Besides … a journalist’s job is to “dig” for the truth and present what he or she finds, not determine what that truth is.

  • llewelly

    I’ve never heard a good argument or solid evidence to the contrary regarding global climate change. And, despite the overwhelming evidence that it is a real, happening phenomenon, a journo still should get the opinion of anti-global warming activists and ask what the rational for those opinions are. In my opinion, good journalist get all sides of an argument on a controversial subject and put it out there as best they can.

    There’s no scientific controversy over global warming. There’s nothing more than a fake controversy promoted by deluded and / or dishonest hacks, many of whom previously promoted the notion that smoking was harmless. This notion that journalists should ‘get all sides of an argument’ has played into the hands of the denialists, and helped them achieve the decades of inaction we have so far seen. It’s called false balance for a reason: it helps promote manufactured controversies. This is great for attracting eyes in short-term , but it leaves them misinformed. And in the long run, people realize they were lied to, and they stop trusting journalists. It is not an accident that so many formerly loyal paper readers are searching for alternatives.

    It’s high time (but perhaps too late for many venerable news organizations) ‘journalists’ realized that there are many topics – evolution, the sun-centered solar system, people landing on the moon, the round earth, global warming, just to name a few – there is only one legitimate side.

  • llewelly

    There was a news story recently about the Flat Earth Society argues that the earth is essentially flat. If I wrote that story, I would find out what the group is asserting, why they are asserting it, what evidence they have and present someone who could demonstrate the overwhelming evidence that the world is not flat. If I instead write a story to the effect “here are the reasons why this group is wrong,” then I’m not being objective. I’ve crossed a line.

    In 1990, about 1% of adult South Africans were infected with HIV. Then – for a variety of reasons – the idea that HIV did not cause AIDS came to be taken seriously. By 2000, 25% of adult South Africans were HIV positive.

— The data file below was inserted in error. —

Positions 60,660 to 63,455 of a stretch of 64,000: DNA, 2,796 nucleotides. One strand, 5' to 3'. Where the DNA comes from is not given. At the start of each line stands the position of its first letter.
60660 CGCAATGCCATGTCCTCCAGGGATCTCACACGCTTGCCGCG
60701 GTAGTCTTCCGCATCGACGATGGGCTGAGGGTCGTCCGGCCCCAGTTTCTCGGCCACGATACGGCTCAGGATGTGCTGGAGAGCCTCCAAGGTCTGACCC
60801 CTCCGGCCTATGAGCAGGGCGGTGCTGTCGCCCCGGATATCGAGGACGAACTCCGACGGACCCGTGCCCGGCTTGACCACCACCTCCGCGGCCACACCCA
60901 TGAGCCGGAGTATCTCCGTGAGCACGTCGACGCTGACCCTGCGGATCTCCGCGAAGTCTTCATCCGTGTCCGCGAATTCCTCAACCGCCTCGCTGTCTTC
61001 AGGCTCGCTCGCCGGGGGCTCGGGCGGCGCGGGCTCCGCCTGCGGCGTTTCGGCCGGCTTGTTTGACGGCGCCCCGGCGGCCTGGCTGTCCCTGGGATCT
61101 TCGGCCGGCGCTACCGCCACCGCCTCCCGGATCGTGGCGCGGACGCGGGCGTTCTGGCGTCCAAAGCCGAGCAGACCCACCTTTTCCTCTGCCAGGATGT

If gross nonsense is given an equal footing with evidence-based ideas, people die. It happened with AIDS, with smoking, with many other topics, and now it’s happening with global warming. False balance is certainly not the sole cause of the resulting deaths – but it’s a strong contributor.

    The non-flatness of the Earth has been a demonstrable scientific fact for over 2 thousand years. (Look up Eratosthenes on that topic.) Your suggestion that it be placed on equal footing with modern scientific understanding of the shape of the earth is harmful and stupid.

  • anonymouse

    “They have what they call their families”..

    What a condescending and ugly thing to say.

  • Does that mean someone’s “opinion” could be less valid than another? It’s an expression of preference, isn’t it?

    Absolutely. If you’re insistent on doing a story on the Flat Earth Society, are you seriously going to give me ink because I believe the earth is shaped like a cube? I mean, we’re not talking about the Weekly World News here, are we? I should be dismissed and ignored. It would be irresponsible journalism to present the cubist earth theory on equal footing with the spherical earth theory.

    Bias comes in rendering a judgment. Being objective means not judging what someone says. If someone makes an assertion and backs it up with evidence, then how is it not being objective to? present what they say.

    Bias comes from injecting your own preformed opinions into the story. Being objective means having perceptions or making judgements based only on the facts and evidence as discovered. If someone’s evidence is spurious, fraudulent or plain idiotic, that makes their opinions irrelevant and not newsworthy. It’s not your job to provide a soapbox for every hair-brained idea.

    There was a news story recently about the Flat Earth Society argues that the earth is essentially flat. If I wrote that story, I would find out what the group is asserting, why they are asserting it, what evidence they have and present someone who could demonstrate the overwhelming evidence that the world is not flat. If I instead write a story to the effect “here are the reasons why this group is wrong,” then I’m not being objective. I’ve crossed a line.